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Paediatric conditions


Little Ears and Noses


Almost all the conditions affecting the ear, nose and throat of adults can affect children. However, your child has additional growth and developmental needs and therefore presenting symptoms may be different or more challenging.


Mr Giblett recognises the additional needs and worries of little minds and as a specialist paediatric Ear, Nose and Throat Surgeon aims to put both child and parent at ease throughout their patient journey. 


Tonsils & Adenoids


Symptoms caused by enlargement of the adenoids and tonsils include recurrent tonsillitis, snoring associated with breath-holding and sleep disturbance, blocked nose, smelly breath and difficulty swallowing.

As well as your child struggling day-to-day, leaving those symptoms untreated may have long term consequences and many children will benefit from an operation. 

Mr Giblett offers both the traditional extracapsular tonsillectomy procedure as well as an ablative surgical technique using the coblation system to remove adenoid and tonsil tissue. This can make the operation less painful, reduce the operative risk and allow your child to recover more quickly.


Please be reassured both procedures will be discussed at your consultation to see which procedure is right for your child.


Glue Ear


Hearing is essential for the development of speech and language. Impairment of hearing during childhood can be due to inherited nerve deafness but much more commonly due to acquired deafness due to fluid or 'glue’ in the middle ear. 


This commonly presents as hearing difficulties but also speech & language impairment or behavioural issues. The ears can also misbehave, giving rise to earache, recurrent ear infections, ringing and balance problems.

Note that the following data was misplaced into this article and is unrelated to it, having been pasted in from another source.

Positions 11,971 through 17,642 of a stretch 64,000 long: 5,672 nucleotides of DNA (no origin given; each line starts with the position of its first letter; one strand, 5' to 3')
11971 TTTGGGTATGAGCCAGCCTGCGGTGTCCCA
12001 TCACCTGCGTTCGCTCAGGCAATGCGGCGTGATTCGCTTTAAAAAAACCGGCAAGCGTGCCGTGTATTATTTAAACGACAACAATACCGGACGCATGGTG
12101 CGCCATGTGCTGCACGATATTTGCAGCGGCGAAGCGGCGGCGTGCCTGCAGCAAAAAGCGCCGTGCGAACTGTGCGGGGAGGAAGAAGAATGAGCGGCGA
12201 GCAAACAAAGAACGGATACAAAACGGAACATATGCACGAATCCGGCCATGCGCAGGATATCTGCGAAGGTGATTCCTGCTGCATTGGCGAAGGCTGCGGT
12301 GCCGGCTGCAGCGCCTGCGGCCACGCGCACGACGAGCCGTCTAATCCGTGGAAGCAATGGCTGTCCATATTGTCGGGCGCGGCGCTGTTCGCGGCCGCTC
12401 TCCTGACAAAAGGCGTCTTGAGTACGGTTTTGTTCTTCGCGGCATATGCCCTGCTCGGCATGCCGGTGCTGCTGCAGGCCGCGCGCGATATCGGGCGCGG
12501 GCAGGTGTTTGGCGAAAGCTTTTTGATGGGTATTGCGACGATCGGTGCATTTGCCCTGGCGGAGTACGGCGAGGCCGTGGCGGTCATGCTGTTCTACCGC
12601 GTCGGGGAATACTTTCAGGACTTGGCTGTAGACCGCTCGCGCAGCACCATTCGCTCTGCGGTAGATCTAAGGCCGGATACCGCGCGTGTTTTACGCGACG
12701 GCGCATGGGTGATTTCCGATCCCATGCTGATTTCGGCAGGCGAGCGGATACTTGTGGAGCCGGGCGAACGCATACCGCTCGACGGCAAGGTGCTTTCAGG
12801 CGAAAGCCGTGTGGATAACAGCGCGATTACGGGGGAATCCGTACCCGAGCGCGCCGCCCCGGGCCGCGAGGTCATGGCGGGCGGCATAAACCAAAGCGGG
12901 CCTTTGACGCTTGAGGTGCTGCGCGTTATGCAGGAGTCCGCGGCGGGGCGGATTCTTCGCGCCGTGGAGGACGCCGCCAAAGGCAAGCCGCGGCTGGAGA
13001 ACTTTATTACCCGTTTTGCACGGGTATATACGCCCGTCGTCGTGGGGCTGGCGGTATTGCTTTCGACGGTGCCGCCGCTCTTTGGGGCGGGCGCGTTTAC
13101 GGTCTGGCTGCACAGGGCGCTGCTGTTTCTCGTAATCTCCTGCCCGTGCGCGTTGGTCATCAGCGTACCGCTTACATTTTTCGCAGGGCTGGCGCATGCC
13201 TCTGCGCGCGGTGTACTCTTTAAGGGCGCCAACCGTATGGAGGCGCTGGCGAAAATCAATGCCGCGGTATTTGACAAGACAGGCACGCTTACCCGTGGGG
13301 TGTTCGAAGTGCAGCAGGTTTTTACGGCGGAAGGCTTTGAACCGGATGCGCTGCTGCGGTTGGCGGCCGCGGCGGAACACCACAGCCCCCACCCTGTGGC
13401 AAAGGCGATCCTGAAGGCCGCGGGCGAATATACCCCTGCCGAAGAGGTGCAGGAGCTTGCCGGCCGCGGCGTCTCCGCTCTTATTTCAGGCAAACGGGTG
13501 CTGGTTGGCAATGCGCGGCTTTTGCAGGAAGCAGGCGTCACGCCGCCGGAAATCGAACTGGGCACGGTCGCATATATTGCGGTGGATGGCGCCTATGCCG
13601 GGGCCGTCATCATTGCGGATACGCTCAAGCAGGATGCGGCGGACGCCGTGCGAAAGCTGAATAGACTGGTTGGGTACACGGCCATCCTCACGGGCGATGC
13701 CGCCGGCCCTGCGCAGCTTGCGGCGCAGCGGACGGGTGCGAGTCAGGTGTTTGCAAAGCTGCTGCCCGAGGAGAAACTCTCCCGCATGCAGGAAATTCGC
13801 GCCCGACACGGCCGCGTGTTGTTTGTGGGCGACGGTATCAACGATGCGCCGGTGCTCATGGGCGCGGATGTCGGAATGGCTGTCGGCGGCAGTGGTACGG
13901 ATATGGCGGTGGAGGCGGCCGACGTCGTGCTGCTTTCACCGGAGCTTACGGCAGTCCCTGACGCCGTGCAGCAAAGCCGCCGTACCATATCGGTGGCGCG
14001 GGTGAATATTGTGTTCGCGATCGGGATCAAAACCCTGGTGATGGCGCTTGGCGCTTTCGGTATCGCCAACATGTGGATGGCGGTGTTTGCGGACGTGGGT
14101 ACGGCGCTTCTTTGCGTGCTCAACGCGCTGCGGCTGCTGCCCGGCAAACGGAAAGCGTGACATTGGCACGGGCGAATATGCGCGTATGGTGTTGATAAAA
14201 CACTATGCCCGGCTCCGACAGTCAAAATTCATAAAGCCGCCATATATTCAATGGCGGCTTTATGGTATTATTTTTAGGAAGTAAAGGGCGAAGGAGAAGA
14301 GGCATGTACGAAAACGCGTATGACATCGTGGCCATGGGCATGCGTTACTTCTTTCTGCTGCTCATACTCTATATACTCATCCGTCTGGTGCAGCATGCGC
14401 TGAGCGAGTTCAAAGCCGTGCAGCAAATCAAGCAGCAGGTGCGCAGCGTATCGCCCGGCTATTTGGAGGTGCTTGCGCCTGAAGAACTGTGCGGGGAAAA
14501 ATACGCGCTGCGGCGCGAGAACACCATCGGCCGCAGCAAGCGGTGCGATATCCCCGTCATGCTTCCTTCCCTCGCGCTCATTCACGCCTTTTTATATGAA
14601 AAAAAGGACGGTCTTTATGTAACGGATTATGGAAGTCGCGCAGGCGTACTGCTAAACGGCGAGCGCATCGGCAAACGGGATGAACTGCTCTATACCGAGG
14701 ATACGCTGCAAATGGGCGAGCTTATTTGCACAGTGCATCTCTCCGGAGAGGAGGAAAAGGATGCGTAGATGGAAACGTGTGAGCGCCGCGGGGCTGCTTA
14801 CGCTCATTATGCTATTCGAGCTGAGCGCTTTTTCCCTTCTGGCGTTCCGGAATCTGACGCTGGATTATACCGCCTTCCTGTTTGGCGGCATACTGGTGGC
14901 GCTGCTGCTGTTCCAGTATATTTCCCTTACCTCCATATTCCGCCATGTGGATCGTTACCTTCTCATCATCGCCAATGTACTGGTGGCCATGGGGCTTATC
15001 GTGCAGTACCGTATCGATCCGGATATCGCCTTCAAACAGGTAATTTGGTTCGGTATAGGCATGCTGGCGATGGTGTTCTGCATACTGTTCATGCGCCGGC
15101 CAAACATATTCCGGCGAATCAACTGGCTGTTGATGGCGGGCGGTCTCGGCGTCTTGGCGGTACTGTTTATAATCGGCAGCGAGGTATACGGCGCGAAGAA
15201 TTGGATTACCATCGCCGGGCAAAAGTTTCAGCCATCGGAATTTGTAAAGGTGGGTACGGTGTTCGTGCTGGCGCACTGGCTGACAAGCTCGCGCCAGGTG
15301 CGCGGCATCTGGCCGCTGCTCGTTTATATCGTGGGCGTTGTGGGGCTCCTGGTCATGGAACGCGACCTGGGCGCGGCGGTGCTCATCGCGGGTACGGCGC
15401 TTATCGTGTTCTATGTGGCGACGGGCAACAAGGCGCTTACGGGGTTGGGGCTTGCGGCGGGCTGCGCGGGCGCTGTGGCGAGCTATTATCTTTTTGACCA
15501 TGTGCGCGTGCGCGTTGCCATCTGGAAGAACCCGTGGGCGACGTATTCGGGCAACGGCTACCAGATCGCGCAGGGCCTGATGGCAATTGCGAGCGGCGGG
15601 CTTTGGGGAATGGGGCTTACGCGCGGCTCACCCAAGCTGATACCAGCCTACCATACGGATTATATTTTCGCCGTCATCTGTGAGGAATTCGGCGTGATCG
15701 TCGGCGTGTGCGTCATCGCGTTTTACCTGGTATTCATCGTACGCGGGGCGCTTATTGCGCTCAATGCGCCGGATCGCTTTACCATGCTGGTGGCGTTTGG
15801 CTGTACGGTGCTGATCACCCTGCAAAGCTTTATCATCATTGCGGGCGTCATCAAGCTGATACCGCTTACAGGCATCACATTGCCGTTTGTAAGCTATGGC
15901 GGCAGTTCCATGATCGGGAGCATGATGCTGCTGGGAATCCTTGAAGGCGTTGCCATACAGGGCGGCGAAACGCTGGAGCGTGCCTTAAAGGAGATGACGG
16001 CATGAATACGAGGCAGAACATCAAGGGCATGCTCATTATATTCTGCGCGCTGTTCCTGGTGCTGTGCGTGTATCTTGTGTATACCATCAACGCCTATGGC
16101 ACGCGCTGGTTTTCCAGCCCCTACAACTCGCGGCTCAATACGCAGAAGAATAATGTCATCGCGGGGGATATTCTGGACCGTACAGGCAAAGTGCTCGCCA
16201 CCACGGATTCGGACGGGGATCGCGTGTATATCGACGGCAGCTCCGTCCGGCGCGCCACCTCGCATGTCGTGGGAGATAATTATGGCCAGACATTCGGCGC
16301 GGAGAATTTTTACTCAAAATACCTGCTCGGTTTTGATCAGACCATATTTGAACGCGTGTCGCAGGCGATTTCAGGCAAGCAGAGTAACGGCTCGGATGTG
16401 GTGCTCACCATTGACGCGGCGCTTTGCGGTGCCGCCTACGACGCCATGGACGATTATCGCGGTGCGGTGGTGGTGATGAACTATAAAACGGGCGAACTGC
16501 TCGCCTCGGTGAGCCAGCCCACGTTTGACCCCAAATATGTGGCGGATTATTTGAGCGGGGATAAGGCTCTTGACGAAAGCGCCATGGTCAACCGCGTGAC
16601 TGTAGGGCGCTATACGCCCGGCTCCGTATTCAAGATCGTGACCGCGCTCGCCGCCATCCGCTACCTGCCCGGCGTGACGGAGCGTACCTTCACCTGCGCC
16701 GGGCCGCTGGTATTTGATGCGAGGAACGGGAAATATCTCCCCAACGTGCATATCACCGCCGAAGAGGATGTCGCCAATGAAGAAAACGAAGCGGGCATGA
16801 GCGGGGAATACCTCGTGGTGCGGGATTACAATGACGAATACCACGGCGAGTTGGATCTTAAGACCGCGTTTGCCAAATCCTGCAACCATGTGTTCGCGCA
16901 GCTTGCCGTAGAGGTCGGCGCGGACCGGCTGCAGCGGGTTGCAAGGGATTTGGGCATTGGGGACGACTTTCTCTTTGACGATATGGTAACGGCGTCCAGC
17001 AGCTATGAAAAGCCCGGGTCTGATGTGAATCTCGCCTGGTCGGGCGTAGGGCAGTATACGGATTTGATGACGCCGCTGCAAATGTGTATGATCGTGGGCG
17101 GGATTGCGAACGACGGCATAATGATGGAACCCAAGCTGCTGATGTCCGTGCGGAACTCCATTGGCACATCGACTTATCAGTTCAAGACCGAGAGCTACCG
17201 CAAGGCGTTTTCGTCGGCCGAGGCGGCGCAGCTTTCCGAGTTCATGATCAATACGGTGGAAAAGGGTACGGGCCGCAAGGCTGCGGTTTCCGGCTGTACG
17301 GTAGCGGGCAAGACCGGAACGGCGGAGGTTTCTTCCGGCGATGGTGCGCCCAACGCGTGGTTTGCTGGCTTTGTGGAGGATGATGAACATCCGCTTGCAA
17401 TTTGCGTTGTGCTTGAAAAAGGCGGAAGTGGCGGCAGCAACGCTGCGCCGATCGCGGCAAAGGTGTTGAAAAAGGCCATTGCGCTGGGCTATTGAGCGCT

For a lot of children glue ear will resolve without help but at times grommets can be a very effective way to allow ears to breathe and alleviate symptoms.


Tongue tie

Tongue-tie (ankyloglossia) is quite a common condition and can become apparent at different developmental stages. The effect of a tongue-tie can be quite variable depending on the shape and position of the tongue attachment. Tongue-tie can restrict the movement of the tongue and this can affect breast-feeding, eating, dribbling and clarity of speech.


If tongue-tie does require surgical release this can usually be offered by Mr Giblett in clinic without the need of anaesthetic for those under 6 months of age. Bigger people may also benefit from tongue-tie release but anaesthetic will be recommended.


Children also have other non-specific symptoms or very individualised needs, if you are uncertain as to whether an ENT surgeon can help your child please get in touch with Mr Giblett for advice.

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